node package manager
It’s your turn. Help us improve JavaScript. Take the 2017 JavaScript Ecosystem Survey »



This library helps you to make your methods more flexible by managing arguments list. Just use one of wrappers to define your method. Wrapper prepares arguments list due to described pattern and calls your original method.


rearg.reorder(pattern, func)

If you define method, which takes list of arguments of different types, you can let caller to pass them in accidental order. Use wrapper reorder to define such method. It reorders arguments for you before call original method.


You have to get three arguments of different types: number, string and boolean.

var myMethod = rearg.reorder('nsb', function(num, str, b) {
  console.log(num, str, b);

Now you can call your method in any way. Original method will be called with arguments list ordered in right way.

myMethod('aa', false, 5);
    // [5, "aa", false] 
myMethod(true, 'aa', 7);
    // [7, "aa", true] 
    // [undefined, "456", undefined] 


If you use type "O" (any Object), you can't use types "d" (Date), "r" (RegExp), "a" (Array) or "o" (other Object) in pattern, because they might be also interpreted as "O" (any Object). But you may use them with "o" (other Object) there. Anyway, you caught the error if you try to define method with collisions in pattern. (see Symbols in patterns)

rearg.expand(pattern, func)

Extend wrapper is used when you want to keep original order of arguments, but you want let caller to miss some of them. Just use question mark after optional params in pattern. This wrapper throws error, if passed arguments couldn't be interpreted due to pattern.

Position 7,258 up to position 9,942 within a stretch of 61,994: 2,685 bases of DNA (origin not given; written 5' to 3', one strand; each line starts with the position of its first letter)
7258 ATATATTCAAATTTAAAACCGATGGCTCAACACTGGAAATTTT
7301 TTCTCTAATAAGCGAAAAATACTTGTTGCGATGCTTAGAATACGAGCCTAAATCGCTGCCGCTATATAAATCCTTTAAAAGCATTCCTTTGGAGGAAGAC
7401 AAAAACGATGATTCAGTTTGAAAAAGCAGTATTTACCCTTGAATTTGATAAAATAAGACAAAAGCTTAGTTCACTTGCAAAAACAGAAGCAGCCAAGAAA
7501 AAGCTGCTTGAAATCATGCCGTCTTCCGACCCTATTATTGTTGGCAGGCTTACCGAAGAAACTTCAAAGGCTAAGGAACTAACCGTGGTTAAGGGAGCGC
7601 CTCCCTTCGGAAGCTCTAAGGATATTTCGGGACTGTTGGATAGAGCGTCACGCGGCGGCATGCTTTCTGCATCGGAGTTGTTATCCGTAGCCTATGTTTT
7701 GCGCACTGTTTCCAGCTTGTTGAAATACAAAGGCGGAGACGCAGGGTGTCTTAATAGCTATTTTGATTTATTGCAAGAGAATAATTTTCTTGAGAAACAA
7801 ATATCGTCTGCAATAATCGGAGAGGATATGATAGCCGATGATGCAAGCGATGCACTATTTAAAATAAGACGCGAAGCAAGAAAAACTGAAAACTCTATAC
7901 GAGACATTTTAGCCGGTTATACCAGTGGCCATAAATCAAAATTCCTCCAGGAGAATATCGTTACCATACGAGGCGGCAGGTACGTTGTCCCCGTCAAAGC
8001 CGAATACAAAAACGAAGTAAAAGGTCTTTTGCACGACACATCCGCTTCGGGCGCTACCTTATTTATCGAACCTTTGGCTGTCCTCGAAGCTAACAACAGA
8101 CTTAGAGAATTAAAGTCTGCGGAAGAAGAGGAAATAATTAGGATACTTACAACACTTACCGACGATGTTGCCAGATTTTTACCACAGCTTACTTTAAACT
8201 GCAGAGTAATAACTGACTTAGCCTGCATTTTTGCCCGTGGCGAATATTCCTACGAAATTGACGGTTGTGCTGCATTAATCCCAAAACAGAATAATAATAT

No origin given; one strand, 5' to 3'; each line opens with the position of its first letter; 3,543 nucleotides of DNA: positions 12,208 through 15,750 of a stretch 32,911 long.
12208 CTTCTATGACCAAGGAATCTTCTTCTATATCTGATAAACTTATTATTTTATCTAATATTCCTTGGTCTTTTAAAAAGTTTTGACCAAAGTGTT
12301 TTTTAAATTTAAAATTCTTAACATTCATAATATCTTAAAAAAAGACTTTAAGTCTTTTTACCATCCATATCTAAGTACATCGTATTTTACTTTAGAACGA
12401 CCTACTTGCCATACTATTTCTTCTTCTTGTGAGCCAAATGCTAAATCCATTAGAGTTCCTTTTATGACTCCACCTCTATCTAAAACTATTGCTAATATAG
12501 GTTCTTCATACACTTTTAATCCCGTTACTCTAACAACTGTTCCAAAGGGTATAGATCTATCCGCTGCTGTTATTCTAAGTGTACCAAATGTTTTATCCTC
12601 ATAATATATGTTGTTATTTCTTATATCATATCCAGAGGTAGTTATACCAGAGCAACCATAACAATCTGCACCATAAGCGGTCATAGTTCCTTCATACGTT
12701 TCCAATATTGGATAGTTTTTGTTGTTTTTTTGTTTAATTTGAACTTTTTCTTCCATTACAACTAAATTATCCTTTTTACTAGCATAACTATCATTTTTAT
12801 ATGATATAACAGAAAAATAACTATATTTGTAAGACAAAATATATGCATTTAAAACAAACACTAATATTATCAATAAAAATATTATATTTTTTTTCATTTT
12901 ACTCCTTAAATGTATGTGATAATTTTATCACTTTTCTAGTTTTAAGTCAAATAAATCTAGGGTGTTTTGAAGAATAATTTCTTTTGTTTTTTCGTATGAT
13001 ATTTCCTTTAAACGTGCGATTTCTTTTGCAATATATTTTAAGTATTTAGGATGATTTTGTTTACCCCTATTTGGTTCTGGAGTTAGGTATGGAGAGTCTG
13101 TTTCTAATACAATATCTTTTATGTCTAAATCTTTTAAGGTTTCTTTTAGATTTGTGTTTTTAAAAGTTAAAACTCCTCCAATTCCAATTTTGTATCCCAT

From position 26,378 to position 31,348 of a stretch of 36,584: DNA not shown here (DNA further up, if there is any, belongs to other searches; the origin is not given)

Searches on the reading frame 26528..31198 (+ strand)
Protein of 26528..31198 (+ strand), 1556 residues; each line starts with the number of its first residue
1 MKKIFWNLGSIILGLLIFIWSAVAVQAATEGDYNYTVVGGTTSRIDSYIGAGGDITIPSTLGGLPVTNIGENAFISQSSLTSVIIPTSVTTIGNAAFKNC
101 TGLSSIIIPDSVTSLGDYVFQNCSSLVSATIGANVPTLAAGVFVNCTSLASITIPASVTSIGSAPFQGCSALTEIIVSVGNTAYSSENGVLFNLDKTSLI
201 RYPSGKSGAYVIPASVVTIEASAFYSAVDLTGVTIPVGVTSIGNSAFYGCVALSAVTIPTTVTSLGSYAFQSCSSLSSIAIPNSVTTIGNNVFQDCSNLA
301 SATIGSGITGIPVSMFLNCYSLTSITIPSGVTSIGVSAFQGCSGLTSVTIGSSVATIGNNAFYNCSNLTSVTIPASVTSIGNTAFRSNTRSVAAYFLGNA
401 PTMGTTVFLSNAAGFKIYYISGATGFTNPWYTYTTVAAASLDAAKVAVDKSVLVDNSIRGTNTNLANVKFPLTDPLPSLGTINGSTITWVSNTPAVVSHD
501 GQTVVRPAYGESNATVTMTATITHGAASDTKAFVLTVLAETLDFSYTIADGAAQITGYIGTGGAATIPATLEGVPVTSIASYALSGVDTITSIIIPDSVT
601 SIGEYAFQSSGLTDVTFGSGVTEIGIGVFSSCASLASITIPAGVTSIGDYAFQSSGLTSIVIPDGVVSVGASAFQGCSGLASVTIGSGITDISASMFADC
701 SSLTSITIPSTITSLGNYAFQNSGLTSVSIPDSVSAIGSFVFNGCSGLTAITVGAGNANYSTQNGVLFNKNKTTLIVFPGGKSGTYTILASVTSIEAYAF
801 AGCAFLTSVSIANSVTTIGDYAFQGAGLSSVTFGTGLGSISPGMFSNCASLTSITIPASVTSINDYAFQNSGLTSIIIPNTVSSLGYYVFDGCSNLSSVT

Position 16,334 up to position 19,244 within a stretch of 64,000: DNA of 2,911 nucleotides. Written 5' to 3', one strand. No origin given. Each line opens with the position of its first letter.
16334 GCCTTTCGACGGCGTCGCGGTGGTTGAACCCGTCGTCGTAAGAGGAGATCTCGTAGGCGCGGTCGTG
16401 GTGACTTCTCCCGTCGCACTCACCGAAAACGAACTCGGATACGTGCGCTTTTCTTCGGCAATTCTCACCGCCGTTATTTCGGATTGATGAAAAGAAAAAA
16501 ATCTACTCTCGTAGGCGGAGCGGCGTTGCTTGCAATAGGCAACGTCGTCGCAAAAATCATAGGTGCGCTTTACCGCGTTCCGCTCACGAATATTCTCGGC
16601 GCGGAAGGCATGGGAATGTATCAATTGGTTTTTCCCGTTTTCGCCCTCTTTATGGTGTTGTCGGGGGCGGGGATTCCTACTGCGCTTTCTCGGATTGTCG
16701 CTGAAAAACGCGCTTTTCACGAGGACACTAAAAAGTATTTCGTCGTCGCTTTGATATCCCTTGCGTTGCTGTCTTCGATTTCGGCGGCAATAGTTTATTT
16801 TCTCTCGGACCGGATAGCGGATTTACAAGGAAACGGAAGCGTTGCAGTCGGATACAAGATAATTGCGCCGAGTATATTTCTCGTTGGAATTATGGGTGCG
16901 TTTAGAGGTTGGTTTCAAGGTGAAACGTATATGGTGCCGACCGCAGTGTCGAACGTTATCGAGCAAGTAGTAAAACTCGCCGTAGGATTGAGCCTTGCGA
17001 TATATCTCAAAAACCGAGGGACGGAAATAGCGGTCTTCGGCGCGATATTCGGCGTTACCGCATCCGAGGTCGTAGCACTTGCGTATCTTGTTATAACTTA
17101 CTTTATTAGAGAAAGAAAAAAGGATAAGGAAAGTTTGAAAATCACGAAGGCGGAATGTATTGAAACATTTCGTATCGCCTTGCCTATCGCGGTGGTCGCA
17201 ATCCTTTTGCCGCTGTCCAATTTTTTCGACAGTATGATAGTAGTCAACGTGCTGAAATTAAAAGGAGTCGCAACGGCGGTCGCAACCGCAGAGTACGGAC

var myMethod = rearg.expand('nss?s?f', function(num, s1, s2, s3, f) {

In this example third and fourth arguments (s2 and s3) aren't required and caller might miss them. Wrapper will replace them by undefined in that case.

myMethod(2, 'a', 'b', 'c', function() {});
    // [2, "a", "b", "c", function] 
myMethod(2, 'a', 'b', function() {});
    // [2, "a", "b", undefined, function] 
myMethod(2, 'a', function() {});
    // [2, "a", undefined, undefined, function] 
myMethod(2, function() {});
    // throws error as second argument is required by pattern and should be string 


You can define optional arguments in sequence with required arguments of the same type only when optional arguments placed in the end of this sequence. It means you can't define pattern like "s?ssn" or "ss?sn". You can define it like "sss?n" and let only last string argument be optional. The same story with type "O" (any Object) in conjunction with any of types "d" (Date), "r" (RegExp), "a" (Array) or "o" (other Object), if you use them in sequence. But it's ok with type "o" (other Object). (see Symbols in patterns)

Symbols in patterns

n - number
s - string
b - boolean
f - function
O - any Object
a - Array
d - Date
r - RegExp
o - other Object (object which isn't Array, Date or RegExp)

The most interesting is type "O". Because any javaScript value (except undefined) might be strongly recognized as one of the other types. But arrays, dates, regular expressions and other objects are also recognized as "O" (any Object). That's why there are some restrictions to use type "O", described in notices for reorder and expand methods.

How start?

npm install rearg
var rearg = require('rearg');